By The Associated Press
Express Scripts Holding Co. will report how 2012 ended when it announces quarterly results Monday, but investors will be interested more in the pharmacy benefits manager's 2013 expectations, especially after it said in November a weak business climate could influence results.
WHAT TO WATCH FOR: Express Scripts will announce its earnings projections for 2013 when it reports the results. The St. Louis company said when it reported third-quarter results that unemployment rates, low health care use and increased client demands and expectations all could influence its expectations for the new year.
Company leaders told analysts that health plan clients expect membership rolls to decline this year, in part because big employers are using contractors and part-time workers instead of hiring more full-time workers.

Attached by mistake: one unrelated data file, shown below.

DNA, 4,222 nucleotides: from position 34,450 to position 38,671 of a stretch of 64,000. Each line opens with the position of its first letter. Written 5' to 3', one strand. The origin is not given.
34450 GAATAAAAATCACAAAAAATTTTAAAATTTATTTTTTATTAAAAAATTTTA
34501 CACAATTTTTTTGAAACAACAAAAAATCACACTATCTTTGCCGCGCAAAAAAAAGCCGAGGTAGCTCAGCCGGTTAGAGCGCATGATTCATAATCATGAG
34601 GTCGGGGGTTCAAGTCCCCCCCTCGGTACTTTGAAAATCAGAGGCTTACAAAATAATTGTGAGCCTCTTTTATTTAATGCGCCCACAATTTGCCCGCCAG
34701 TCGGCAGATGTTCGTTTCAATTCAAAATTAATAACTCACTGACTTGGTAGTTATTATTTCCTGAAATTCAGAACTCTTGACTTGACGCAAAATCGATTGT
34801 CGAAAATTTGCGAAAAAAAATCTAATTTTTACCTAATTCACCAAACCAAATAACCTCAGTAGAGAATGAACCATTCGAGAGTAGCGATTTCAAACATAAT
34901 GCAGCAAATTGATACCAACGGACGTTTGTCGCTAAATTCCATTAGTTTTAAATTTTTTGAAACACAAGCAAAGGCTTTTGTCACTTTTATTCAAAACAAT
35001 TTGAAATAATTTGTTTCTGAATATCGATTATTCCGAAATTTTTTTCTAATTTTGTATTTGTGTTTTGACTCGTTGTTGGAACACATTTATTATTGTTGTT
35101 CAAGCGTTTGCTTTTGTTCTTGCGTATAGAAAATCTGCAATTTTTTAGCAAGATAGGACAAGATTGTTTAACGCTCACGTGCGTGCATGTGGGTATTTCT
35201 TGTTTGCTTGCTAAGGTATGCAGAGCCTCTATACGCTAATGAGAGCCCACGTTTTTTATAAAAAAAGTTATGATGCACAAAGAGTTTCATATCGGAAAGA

For the fourth quarter, expect sizeable gains in some categories compared with the final quarter of 2011. For instance, Express Scripts revenue more than doubled to $26.9 billion in last year's third quarter compared to 2011. Express Scripts closed its $29.1-billion acquisition of competitor Medco Health Solutions Inc. last spring, making it the nation's largest pharmacy benefits manager, or PBM.
Medco results are now included, but they were not in the 2011 quarters.
Generic drugs also will continue to affect results, as they have for a few quarters now for Express Scripts and drugstore operators. Top-selling medicines like the cholesterol fighter Lipitor have lost U.S. patent protection, which exposes them to cheaper generic competition.
Generic drugs hurt pharmacy revenue because they cost less than brand-name products. But they help profitability because they provide a wider margin between the cost for the pharmacy to purchase the drugs and the reimbursement received.
Express Scripts will release its results Monday afternoon and then hold a Tuesday morning conference call to discuss them.
The company's shares had a healthy performance in 2012, climbing 21 percent to close the year at $54, while the Standard & Poor's 500 index rose more than 13 percent.